Supreme Court ruled -Government Laws CANNOT take away free exercise of religion- they would giver her unemployment benefits until she can find a job that does not require her to work on her church day.
-This began the Strict Scrutiny Test- a process to see if she had truly been discriminated against.
è The court also established the 4 prong test to help determine when a law violates "the free exercise of religion
1). Does the person have a claim involving a sincere religious belief? and
2). Does the government law cause a substantial burden on the person's ability to act on that sincere religious belief? If the answer to #1 and #2 is "yes", then the Court requires the government to demonstrate that
3). It is acting to further a compelling government interest with its law; and
4). It is using the least restrictive means to pursue that compelling government interest.
Lemon v. Kurtzman (1971)
Lemon is sewing state government because it was giving tax payer $$ to private religious schools.... saying they were establishing religion. The lower court said they weren't, so Lemon appealed all the way up to the supreme court...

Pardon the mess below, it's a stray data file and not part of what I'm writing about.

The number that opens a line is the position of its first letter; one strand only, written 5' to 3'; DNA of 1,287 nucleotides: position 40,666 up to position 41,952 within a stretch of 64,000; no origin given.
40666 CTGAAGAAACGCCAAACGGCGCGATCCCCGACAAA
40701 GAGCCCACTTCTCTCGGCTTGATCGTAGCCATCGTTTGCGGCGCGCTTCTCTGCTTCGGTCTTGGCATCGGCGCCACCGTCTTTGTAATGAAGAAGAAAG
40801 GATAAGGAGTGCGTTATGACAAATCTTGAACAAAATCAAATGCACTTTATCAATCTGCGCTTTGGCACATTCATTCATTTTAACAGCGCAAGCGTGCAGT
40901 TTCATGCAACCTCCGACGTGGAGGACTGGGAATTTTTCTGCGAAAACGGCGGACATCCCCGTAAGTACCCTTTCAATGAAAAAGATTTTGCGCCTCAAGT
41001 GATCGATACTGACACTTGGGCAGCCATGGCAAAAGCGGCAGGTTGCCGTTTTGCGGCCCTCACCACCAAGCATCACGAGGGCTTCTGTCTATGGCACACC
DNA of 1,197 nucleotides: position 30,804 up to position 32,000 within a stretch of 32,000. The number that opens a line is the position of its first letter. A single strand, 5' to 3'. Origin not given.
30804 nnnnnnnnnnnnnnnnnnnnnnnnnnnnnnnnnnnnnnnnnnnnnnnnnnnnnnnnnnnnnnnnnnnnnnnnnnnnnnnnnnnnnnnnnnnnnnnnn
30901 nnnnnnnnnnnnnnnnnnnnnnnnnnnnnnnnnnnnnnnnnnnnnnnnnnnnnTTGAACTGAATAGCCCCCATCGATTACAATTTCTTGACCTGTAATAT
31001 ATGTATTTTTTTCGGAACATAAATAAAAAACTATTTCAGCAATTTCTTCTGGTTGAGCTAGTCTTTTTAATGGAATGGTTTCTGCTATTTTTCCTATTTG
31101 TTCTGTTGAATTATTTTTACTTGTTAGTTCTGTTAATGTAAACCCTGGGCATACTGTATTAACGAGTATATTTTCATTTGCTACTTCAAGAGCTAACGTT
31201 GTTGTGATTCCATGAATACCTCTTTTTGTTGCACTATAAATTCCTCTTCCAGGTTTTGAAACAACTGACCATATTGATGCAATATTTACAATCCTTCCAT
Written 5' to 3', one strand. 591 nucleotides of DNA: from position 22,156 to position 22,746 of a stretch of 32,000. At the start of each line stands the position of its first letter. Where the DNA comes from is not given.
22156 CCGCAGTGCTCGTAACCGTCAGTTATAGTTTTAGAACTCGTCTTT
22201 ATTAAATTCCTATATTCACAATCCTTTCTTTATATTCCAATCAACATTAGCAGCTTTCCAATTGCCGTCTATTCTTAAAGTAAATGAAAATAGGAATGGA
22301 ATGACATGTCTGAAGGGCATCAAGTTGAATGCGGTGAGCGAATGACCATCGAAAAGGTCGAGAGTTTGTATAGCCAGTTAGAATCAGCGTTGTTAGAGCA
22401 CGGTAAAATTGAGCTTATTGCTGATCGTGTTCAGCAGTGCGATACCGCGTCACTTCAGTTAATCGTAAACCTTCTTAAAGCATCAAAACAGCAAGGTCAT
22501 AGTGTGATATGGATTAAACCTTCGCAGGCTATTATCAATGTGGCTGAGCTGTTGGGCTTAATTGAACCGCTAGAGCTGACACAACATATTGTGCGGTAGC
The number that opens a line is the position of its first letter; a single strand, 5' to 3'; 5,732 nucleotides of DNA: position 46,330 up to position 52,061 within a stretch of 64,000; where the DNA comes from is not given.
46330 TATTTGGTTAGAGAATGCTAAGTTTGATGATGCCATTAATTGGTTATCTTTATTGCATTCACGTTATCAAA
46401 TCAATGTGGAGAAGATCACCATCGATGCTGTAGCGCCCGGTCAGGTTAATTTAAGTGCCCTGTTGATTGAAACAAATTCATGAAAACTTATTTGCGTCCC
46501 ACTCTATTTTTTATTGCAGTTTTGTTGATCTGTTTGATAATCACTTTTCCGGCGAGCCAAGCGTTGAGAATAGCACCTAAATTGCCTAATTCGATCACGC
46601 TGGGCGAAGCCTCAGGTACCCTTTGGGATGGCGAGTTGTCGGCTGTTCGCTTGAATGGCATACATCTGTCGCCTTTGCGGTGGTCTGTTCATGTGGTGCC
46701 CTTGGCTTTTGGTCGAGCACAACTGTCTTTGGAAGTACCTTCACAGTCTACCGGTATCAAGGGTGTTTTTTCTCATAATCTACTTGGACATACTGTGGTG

The Supreme Court Ruled- government CANNOT give taxpayer $$ to private religious schools.
**They set up a Lemon test: SNNEEZE- Secular (all government laws must be secular- nonreligious, must apply to everyone equally), Neutral (all government laws must be neutral towards religion), No Excessive Entanglement (government cannot be excessively entangled in telling a church or religion what to do.) These are a set of legal standards...if all the states can follow these legal standards in the lemon test, then all of the laws will not establish religion.... standards to make sure no government law establishes religion.